On August 28, I was walking through the airport in Charlotte, N.C., getting ready to come back to South Dakota from the 51st annual Sons of The American Legion National Convention. I arrived approximately two hours early. When I reached my gate, my phone rang and it was a very good friend. One who I regularly do buddy checks with. This friend is a veteran, but does not claim the veteran status as he never went overseas. In his mind, he did not sacrifice to claim that status. He is a very humble person. After speaking with him for a few minutes I could tell something was not right.
He indulged to tell me that the night before, his wife packed up the kids and left him and he has been up drinking all morning/early afternoon and did not know what to do. I proceeded to talk to this friend/veteran for an hour and a half. Just saying things like “we’ll get through this,” “don’t make any spur of the moment, irrational decisions” and “everyone has the opportunity to start new.” At the end of our conversation this friend thanked me over and over and said by me answering the phone and talking with him, I more than likely just saved his life. I told him in my mind I was just being there for a friend.
Shortly after hanging up the phone, we had help for this friend/veteran. As I type this, I am proud to say this friend has just completed 30 days of counseling and is starting fresh, so to speak. The next day after the call, (Tuesday), I had a (Sons of The American Legion) squadron meeting. I spoke up and asked if anyone has heard of (The American Legion’s) Be the One (suicide prevention) campaign. Out of a room of around 30-40 Legion and SAL members, two raised their hands. I informed everyone of the campaign and the situation I had the day before. I left the veterans/friends name out, but told them of the whole situation. I did this not for recognition, but for two reasons.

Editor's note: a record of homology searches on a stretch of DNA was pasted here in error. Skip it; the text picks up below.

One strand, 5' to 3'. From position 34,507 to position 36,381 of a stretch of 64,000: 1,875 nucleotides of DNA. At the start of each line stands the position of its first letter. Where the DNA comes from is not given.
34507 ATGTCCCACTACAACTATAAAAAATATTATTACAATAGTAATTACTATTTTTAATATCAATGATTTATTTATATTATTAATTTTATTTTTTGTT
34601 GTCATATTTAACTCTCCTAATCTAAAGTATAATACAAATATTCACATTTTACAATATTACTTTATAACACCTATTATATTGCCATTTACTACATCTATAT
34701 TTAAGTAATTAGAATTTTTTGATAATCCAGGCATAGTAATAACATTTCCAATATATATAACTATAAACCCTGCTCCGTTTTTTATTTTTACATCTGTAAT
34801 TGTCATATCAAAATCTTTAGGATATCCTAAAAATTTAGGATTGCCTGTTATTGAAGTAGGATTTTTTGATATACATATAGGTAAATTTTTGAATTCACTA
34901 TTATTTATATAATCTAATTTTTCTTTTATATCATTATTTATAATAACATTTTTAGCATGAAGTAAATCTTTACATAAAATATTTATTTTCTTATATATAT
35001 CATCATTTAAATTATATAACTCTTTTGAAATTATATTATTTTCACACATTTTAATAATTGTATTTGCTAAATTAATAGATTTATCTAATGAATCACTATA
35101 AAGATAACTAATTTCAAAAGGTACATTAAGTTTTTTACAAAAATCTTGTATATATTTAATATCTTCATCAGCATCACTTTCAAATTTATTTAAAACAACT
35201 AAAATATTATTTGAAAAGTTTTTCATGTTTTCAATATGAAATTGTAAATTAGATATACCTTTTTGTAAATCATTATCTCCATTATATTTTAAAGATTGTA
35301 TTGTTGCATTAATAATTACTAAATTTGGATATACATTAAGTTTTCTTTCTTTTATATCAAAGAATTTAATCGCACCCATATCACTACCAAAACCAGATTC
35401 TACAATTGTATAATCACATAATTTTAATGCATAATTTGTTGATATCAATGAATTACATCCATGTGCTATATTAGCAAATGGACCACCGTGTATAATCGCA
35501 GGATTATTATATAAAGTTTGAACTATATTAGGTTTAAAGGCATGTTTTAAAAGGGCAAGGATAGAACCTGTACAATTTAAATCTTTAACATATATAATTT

The first reason being that we never know when it will be our turn to Be the One. We do not have to have all the answers when we get the phone call, but we need to be able to lead the person needing help in the right direction or get the right people there to help them. The second reason being that if we Legion and SAL members ever wonder why we pay our dues, this is a perfect example. Although I knew this friend/veteran previously, being involved in the Sons and Legion together grew him and I as brothers. Being active and part of this brotherhood created a family that he knew he could rely on, and I am forever grateful for that. These two reasons is why I am not shy to attach my name to this because I will forever preach the awareness of Be the One and the benefits of belonging to the American Legion Family.
I find it ironic that this all occurred the same weekend of the national convention where it was preached of Be the One. This just goes to show that we never know what others are going through and when it will be our time to Be the One!
Casey Hanson of South Dakota is vice chairman of the Sons of The American Legion Membership Committee.